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Stopping the blame game with nonviolent communication

Local activist, therapist and teacher Rick Longinotti recently published a book titled That Loving Feeling: A Couples Guide to Transform Hurt and Criticism into Kindness and Gratitude. It’s a practical guide to nonviolent communication (NVC). Longinotti will be leading Zoom study groups based on That Loving Feeling on four Mondays 7–8:30pm, beginning June 3; the sliding scale is $90–$180. Register at nvcsantacruz.org. In 2004, Longinotti co-founded NVC Santa Cruz with his wife, Aviva, Jean Morrison and Christine King.

John Malkin: Congratulations on the publication of your book, That Loving Feeling. It’s a unique blend of fiction and workbook that explains NVC practices.

Rick Longinotti: I deliberately made it fiction because a self-help book seems kind of dry. The story adds an emotional connection. My wife and I read a book like this about parenting when our kids were young called Liberated Parents, Liberated Children. It was their own story that was fictionalized. They were two moms of young children that were attending a parenting workshop. I think people can learn more when they feel emotionally connected.

For people who aren’t familiar with nonviolent communication, explain briefly this model that is beyond the usual reward and punishment.

It’s particularly helpful for couples because it removes blame from the equation. It’s a no-blame world. That’s different from the way we habitually think about our relationships. Often if we feel hurt, we think it’s because our partner didn’t acknowledge us or didn’t consider us. NVC offers some tools to get ourselves out of that feeling of hurt, without resentment.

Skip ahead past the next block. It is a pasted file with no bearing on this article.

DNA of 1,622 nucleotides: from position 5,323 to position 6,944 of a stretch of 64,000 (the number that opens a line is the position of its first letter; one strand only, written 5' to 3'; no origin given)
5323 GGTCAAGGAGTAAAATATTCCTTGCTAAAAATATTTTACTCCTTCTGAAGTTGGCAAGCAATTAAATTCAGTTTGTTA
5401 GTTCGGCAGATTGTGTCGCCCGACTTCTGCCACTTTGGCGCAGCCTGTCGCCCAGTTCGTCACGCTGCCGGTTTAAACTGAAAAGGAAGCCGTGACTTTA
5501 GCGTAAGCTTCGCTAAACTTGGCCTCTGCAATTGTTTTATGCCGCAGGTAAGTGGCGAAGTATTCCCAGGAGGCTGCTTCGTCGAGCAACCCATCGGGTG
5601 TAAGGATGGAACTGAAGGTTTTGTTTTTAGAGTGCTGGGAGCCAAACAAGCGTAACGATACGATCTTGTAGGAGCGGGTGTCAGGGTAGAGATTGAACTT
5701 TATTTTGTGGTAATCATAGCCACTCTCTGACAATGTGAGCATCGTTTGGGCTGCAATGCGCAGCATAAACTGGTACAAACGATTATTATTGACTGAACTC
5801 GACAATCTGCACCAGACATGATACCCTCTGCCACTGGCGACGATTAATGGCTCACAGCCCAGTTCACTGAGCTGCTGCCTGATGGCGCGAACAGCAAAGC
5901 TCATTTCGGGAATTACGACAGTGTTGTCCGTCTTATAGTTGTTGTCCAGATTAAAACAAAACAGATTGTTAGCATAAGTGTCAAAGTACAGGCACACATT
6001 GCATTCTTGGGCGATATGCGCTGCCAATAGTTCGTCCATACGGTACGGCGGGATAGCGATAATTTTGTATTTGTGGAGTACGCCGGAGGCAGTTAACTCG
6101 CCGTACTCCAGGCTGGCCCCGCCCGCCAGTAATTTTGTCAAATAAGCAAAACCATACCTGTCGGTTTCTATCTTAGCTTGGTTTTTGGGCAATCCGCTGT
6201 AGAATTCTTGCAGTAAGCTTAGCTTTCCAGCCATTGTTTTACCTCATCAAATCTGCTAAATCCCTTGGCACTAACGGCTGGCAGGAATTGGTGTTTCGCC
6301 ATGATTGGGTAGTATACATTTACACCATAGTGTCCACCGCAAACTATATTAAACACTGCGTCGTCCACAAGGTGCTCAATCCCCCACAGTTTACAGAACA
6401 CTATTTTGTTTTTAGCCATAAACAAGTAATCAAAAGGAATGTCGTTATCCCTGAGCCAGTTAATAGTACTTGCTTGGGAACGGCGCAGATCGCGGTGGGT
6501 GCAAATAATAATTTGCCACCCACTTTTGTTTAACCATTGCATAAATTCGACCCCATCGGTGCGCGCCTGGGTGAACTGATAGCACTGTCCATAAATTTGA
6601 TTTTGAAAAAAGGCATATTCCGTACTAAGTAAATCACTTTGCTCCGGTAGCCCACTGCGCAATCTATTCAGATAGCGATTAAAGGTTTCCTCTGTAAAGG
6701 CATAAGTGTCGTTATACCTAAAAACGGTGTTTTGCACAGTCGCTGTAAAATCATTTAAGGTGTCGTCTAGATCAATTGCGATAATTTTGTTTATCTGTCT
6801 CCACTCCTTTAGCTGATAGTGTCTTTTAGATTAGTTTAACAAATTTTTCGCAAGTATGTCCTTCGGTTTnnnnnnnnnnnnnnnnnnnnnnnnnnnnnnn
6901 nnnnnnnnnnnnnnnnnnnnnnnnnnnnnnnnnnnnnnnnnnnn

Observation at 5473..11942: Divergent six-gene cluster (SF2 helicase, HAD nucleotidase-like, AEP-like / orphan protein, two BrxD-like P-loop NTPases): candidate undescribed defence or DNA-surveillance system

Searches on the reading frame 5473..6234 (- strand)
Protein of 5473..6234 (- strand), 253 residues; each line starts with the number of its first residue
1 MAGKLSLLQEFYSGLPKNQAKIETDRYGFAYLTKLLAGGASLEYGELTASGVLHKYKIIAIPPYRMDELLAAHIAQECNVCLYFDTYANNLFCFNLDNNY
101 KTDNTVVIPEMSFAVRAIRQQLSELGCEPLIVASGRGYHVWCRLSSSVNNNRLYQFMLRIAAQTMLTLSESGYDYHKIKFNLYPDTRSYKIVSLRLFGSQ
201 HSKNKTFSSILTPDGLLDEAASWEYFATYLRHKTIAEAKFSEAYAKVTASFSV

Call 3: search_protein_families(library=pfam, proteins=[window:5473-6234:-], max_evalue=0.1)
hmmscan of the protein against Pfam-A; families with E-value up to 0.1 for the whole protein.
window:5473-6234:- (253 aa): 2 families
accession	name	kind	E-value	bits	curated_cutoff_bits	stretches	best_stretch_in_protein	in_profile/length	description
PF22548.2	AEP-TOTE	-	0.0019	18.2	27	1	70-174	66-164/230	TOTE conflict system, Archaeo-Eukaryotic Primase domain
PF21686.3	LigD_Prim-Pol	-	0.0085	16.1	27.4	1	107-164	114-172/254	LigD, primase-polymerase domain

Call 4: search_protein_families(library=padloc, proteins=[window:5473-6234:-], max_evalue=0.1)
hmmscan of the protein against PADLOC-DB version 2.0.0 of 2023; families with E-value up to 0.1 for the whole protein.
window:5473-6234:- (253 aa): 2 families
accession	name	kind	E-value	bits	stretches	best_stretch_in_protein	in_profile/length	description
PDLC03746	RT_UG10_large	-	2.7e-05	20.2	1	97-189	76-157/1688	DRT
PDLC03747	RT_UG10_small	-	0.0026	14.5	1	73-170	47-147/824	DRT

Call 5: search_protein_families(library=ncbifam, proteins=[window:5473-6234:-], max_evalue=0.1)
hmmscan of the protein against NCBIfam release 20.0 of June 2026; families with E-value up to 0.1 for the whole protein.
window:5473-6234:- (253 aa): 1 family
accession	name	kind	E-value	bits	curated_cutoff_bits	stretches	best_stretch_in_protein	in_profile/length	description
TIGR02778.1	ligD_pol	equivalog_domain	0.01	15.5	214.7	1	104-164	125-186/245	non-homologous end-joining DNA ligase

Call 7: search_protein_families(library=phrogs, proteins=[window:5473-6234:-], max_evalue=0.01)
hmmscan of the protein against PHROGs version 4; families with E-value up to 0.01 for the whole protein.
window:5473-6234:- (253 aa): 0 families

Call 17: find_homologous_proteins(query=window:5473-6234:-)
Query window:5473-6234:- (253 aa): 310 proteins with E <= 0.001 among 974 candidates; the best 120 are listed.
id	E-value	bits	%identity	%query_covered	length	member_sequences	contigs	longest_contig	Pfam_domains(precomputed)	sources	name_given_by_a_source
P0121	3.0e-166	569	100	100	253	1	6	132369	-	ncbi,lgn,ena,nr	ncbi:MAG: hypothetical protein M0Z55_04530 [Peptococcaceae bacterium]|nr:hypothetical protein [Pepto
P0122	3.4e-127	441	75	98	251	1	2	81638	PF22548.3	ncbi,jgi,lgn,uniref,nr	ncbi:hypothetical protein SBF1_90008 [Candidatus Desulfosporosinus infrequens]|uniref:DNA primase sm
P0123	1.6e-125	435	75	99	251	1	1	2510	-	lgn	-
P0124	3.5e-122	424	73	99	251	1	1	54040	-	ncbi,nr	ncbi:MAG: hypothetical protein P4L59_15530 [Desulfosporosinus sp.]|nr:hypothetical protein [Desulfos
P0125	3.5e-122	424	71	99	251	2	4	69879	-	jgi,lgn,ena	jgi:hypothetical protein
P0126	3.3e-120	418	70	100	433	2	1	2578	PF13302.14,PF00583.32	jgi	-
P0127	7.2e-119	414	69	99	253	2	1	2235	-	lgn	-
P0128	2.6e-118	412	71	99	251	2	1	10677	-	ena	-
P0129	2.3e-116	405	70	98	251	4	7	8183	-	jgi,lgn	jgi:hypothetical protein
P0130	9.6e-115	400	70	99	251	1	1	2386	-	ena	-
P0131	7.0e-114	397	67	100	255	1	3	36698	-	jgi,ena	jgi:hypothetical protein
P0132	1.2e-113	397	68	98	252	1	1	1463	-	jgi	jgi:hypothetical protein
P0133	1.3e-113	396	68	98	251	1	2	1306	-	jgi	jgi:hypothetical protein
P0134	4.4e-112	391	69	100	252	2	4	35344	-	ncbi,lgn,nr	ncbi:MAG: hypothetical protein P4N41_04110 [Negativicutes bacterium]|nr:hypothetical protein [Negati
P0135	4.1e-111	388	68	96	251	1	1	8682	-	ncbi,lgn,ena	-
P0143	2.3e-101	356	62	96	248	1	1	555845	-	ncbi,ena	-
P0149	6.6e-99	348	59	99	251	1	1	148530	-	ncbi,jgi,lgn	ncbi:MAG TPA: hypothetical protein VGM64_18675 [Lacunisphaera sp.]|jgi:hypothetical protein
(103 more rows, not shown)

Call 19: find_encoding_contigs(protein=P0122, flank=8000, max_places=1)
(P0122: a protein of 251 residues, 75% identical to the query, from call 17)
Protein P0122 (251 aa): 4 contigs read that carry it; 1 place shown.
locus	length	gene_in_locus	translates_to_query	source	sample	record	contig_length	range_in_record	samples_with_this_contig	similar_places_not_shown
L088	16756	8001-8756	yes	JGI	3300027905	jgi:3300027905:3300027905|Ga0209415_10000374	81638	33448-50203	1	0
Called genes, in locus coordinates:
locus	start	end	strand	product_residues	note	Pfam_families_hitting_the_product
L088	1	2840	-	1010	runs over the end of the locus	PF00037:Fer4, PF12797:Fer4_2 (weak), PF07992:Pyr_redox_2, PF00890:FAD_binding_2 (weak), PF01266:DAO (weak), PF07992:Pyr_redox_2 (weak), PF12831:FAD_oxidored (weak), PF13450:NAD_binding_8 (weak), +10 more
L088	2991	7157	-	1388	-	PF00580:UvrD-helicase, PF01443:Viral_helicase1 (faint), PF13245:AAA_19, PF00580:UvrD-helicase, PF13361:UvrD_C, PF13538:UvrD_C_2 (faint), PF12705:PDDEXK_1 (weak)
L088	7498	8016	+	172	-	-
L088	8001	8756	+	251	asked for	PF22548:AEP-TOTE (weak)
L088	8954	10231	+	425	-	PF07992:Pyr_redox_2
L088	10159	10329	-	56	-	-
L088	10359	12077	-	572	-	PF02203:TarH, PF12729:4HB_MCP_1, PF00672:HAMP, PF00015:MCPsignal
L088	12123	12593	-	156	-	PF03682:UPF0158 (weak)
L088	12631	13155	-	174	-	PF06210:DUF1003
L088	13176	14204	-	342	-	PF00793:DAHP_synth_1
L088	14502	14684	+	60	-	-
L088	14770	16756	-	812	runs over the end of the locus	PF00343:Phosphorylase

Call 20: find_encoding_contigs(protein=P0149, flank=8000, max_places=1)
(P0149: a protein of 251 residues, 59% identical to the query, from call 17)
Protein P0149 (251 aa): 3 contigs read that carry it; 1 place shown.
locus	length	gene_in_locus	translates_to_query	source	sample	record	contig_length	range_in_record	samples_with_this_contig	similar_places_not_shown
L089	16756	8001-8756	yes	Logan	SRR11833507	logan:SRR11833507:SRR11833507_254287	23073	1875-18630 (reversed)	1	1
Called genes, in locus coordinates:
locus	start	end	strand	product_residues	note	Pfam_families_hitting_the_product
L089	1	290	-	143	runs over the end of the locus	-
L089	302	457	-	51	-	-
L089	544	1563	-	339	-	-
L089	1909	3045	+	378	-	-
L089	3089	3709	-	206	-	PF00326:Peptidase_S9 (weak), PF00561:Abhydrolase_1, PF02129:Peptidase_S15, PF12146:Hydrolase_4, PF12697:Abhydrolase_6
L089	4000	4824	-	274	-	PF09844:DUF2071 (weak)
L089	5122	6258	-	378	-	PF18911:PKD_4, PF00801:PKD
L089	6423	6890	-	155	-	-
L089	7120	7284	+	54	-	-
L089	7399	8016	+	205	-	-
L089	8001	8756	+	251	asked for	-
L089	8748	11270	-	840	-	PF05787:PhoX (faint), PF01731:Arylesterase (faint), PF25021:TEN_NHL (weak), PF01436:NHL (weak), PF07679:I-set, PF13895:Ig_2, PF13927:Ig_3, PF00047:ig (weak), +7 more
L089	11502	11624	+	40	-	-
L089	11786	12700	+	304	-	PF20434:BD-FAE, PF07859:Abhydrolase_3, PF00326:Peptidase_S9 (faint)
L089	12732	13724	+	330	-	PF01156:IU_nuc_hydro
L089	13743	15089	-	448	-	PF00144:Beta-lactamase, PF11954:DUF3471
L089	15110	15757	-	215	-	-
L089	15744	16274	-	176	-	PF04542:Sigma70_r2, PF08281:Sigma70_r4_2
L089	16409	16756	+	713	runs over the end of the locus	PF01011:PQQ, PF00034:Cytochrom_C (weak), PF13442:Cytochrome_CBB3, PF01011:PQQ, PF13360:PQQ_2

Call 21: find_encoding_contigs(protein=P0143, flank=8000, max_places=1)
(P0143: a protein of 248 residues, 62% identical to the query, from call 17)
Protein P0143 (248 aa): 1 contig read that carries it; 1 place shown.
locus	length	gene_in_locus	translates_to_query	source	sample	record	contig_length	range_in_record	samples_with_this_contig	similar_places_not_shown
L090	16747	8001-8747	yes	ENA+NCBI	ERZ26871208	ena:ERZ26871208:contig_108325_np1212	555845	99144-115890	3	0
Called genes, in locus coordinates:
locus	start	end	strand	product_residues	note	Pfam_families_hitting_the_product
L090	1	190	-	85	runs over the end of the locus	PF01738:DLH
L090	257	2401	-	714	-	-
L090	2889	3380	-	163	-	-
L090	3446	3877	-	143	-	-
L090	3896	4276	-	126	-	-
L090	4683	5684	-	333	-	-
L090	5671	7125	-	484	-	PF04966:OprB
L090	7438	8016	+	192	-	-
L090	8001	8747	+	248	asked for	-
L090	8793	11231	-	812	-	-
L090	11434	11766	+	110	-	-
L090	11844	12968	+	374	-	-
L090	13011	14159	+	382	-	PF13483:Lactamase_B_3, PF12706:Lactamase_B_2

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You write about the importance of self-empathy and offering empathy to others.

When we feel hurt, we may respond defensively, angrily blaming. The self-empathy tool is a way to notice, “What’s going on? What are my needs behind this? Why am I feeling hurt?” Part of self-empathy is noticing the chatter in our heads; we’ll call it the “jackal” messages that may be deceptive. We may think we’re being rejected, when in fact our partner just doesn’t like something we did.

The next step is empathizing with our partner to see that they were just trying to get their needs met in a way that I didn’t like. But I see it wasn’t intentional. That combination of empathizing with yourself and being aware of the jackal tricks we play on ourselves, plus empathy out to the other person—this can relieve us of a lot of hurt and defensiveness. And then we’re able to express our needs without any guilt trips. Without any subtle coercion, we can just ask for what we want based on our needs behind it.

Marshall Rosenberg was the founder of NVC and passed away in 2015. I’m grateful he came to Santa Cruz to give workshops and presentations. Rosenberg would sing about empathy and use jackal and giraffe puppets to dramatize NVC. I always loved watching people being surprised by things he’d say like, “The most violent word in the English language is should.”